Five Questions with Damsels in Distress Director Whit Stillman
Thirteen years is a long time for any voice to stay silent, let alone one as distinctive and intrinsic to the American independent scene as Whit Stillman’s. Yet well over a decade has gone by since The Last Days of Disco – the final part in Stillman’s self-described “Doomed-Bourgeouis-in-Love” trilogy and his last feature film outing. But this past spring, audiences were reintroduced to Stillman’s idiosyncratic wit with Damsels in Distress (out now on DVD and VOD), a whimsical, literate, and classically hilarious college-set comedy. Starring Greta Gerwig as Violet, the leader of a clique of women at the fictional Seven Oaks College dedicated to curbing on-campus suicide, the film is a potently absurd comedy of manners, featuring a stellar ensemble cast, a borderline-absurdest sense of humor, and at least one expertly-choreographed dance number.
Filmmaker: This film feels like more of a timeless farce than your previous works, which have opted towards very pointed, specifically-targeted satires. What was it about this project that invoked such whimsy?
Stillman: You’re basically right, though I wouldn’t call the other films satires as the point of view is mostly with the characters. I see Damsels as half like the prior films, half more frivolous – in fact, very frivolous. The step away from naturalism came with the initial idea: four perfume-obsessed girls with floral names at a university with a Roman rather than Greek letter fraternity system. The emerging absurdity of the frat characters was the turning point for me in writing the script and brought to life by the comic trio of Ryan Metcalf, Caitlin Fitzgerald and Billy Magnussen; it’s still probably the side of the film I most like. I love the comedy in Will Ferrell films; it was a very happy surprise to have a junior version of that emerge in the script. (Though, of course, the element of stupid comedy is precisely what turns off the more sober-sided segment of the audience.)
Filmmaker: Damsels oscillates between two lead characters. We first meet Violet through Lily’s eyes, and she seems strange, perhaps even antagonistic. But as the film draws on, Violet really emerges as the character that we identify with. What was it about these two characters that compelled you to split the narrative between them?? ?
Stillman: That’s a bit of a mistake! Violet was to be the identification character from the start, but an initially difficult one. Violet really is the film and it’s impossible to get the film across to those who won’t warm to her. As a character Lily seemed to me a bit of a void, the conformist naysayer, and she then becomes the nemesis character in the romantic story. But casting the likable and naturalistic Analeigh Tipton to play her gave Lily the benefit of the doubt for many, for too many. It’s also constantly surprising the degree to which hackneyed story lines and patterns have been enshrined for a segment of the audience as rules which must be followed. For our part we couldn’t resist the film’s Heathers-like opening – but this makes it seem as if Lily is the sweet girl whom the others will later devour. Throwing the film’s first five minutes away might have made audience acceptance easier – but that’s the kind of idea one usually only gets weeks, or years, after the release.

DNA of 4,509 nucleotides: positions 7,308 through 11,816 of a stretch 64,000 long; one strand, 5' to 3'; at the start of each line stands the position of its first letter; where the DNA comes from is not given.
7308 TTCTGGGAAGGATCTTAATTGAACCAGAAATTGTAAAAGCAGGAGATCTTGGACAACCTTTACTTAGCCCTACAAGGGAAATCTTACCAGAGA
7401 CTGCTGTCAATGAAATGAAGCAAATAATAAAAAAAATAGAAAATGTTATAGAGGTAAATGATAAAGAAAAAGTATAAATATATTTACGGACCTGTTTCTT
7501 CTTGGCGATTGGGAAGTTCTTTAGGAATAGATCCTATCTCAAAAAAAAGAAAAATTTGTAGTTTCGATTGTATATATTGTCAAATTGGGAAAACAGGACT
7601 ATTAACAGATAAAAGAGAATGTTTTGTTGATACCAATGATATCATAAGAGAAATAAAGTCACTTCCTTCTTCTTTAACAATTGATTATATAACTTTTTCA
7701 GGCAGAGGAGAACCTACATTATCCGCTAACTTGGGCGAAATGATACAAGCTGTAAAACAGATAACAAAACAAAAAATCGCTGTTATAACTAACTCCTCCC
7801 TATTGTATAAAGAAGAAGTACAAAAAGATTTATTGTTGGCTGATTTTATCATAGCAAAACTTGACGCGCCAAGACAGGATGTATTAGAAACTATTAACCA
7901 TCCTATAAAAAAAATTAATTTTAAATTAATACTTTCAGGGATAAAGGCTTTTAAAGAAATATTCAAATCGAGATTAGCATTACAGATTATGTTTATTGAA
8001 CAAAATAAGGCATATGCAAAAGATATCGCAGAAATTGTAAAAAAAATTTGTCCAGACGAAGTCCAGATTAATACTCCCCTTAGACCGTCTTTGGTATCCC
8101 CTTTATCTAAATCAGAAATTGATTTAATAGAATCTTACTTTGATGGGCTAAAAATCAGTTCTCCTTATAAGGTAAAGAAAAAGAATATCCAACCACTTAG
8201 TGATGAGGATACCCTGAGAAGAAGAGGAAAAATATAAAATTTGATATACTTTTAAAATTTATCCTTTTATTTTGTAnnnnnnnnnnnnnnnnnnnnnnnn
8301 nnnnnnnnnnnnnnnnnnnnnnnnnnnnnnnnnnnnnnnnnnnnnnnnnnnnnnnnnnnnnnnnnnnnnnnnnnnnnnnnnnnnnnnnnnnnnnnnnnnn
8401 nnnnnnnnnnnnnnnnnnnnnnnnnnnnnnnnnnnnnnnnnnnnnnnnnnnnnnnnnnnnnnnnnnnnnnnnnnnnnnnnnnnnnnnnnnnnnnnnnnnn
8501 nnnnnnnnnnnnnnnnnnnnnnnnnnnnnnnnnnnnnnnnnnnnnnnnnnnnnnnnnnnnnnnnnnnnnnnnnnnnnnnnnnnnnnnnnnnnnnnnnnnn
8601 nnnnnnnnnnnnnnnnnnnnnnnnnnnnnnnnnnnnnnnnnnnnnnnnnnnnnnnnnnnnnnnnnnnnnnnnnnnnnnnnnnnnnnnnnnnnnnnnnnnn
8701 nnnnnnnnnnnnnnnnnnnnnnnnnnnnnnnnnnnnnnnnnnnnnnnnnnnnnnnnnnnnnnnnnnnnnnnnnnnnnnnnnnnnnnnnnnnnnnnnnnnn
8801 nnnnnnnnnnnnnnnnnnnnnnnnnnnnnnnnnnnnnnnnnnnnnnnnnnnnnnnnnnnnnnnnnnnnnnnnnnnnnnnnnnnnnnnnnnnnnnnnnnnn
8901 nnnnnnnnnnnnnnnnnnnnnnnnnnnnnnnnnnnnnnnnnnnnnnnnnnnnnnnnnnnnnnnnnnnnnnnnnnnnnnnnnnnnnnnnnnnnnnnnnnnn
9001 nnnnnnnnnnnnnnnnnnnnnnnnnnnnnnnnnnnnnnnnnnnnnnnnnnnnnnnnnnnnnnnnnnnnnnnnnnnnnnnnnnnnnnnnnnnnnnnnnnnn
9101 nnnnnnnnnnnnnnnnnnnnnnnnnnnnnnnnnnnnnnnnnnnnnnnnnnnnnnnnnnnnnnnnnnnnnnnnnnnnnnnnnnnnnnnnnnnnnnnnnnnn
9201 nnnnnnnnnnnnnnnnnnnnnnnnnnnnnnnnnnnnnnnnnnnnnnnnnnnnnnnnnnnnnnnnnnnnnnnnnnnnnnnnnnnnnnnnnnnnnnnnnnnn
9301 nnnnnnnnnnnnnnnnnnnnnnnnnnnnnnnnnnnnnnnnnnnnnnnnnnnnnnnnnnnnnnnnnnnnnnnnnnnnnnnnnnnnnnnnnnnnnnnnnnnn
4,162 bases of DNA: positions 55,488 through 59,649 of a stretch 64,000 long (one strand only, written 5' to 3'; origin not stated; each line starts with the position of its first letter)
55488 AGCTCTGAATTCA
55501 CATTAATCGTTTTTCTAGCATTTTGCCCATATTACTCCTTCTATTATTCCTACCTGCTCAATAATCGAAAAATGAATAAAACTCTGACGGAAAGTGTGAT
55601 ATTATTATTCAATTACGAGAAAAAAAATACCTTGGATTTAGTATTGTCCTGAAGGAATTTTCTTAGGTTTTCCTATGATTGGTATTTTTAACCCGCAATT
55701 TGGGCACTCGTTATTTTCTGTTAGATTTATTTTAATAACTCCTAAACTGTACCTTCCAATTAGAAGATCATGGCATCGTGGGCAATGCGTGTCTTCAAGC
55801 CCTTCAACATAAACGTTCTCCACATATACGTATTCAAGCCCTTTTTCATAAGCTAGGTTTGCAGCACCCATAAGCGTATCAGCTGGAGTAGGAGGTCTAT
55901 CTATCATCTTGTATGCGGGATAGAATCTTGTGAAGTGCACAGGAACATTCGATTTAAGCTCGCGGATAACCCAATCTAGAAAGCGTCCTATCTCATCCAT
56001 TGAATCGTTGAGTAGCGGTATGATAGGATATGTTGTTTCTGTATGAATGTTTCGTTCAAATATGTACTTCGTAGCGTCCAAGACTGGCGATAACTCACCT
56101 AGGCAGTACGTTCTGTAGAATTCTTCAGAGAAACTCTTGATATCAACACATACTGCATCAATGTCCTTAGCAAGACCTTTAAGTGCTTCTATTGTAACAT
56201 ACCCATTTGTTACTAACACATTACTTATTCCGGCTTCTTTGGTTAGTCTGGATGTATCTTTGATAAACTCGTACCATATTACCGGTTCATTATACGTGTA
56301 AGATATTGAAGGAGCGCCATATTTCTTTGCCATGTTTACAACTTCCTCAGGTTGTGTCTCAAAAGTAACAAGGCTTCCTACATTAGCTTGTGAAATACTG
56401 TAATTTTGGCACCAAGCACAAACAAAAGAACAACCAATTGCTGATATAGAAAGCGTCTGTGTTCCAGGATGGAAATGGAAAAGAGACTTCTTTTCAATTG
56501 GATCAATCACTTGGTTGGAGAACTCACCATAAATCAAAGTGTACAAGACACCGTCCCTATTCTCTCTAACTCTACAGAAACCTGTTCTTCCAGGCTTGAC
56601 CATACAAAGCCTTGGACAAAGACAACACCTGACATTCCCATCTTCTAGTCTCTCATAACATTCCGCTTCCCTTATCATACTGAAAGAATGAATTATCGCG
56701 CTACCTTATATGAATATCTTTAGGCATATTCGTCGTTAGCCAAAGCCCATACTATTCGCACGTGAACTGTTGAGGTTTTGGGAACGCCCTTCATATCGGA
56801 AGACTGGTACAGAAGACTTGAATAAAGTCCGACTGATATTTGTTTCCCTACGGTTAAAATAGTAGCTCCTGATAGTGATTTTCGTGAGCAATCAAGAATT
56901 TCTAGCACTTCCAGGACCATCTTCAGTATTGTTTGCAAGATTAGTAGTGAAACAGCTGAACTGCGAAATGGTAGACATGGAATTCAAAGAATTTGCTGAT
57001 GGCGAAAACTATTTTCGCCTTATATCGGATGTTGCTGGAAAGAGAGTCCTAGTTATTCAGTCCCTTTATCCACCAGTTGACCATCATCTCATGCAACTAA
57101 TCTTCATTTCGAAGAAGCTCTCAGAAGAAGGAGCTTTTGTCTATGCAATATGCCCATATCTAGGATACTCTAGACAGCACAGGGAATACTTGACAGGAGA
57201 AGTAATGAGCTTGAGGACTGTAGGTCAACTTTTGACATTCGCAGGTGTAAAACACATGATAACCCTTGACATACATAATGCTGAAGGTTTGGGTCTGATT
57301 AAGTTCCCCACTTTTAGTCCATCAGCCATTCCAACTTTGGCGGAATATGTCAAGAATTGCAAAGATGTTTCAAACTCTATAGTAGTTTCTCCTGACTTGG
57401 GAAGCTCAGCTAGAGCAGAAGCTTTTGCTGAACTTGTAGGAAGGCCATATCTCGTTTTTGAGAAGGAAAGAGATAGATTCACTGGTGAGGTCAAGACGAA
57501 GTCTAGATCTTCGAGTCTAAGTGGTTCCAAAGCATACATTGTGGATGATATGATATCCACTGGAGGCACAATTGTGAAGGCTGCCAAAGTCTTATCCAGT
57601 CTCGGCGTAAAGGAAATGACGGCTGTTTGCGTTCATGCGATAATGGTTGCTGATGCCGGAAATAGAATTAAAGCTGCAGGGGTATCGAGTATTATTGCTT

Filmmaker: Damsels’ sweet outlook on the college experience and the pursuit of education is nicely summed up towards the end of the film by the color-deficient Thor when, after managing to see a rainbow for the first time, he exclaims, “We can learn the subjects we set out to master no matter how hard or impossible they seem!” Is this a sentiment that you’ve experienced first-hand?
Stillman: I’ve been greatly surprised five times: with the completion of each film and of the novel based on The Last Days of Disco, because each time they seemed like impossible tasks that would never be completed.
Filmmaker: It’d be an understatement to say that the playing field for indies has changed in the 14 years since your last film was released. Now that you’ve played the festival circuit, released theatrically, and are prepping the DVD and VOD release for Damsels, have you noticed any marked differences in the way audiences are watching your films? Do you think it’s easier or harder now than it was in 1998 for independent filmmakers to get quality work made?
Stillman: Subjectively it seems as if it’s always been very hard. It’s true (though I was not aware of it at the time) that there was an Indie Cinema boom and then bubble in the 1990s. Back then it was much easier to get ample budgets to make our sort of films. Then when I was failing to set up projects – mostly dramas, not comedies – in London in the 2000s the whoosh of cash was leaving the bubble in both the UK and the US. Then nearly most of the distributors releasing these sorts of films shuttered. What’s sad now is the loss of the youth audience from cinema-going, and the piracy epidemic. But I hope a way will be found to reduce the latter and to get the younger audience back at some stage of the release process.
Filmmaker: What else are you working on at the moment? Please tell me we won’t have to wait another 14 years for the next Whit Stillman film!
Stillman: I would like to get a couple off the ground soon. For me the 2000s were a long famine as a filmmaker, but a period of more productivity as a writer. So I have a number of films in view now that I feel I know how they have to be made – which is very economically. The question for us now is “How low can you go?”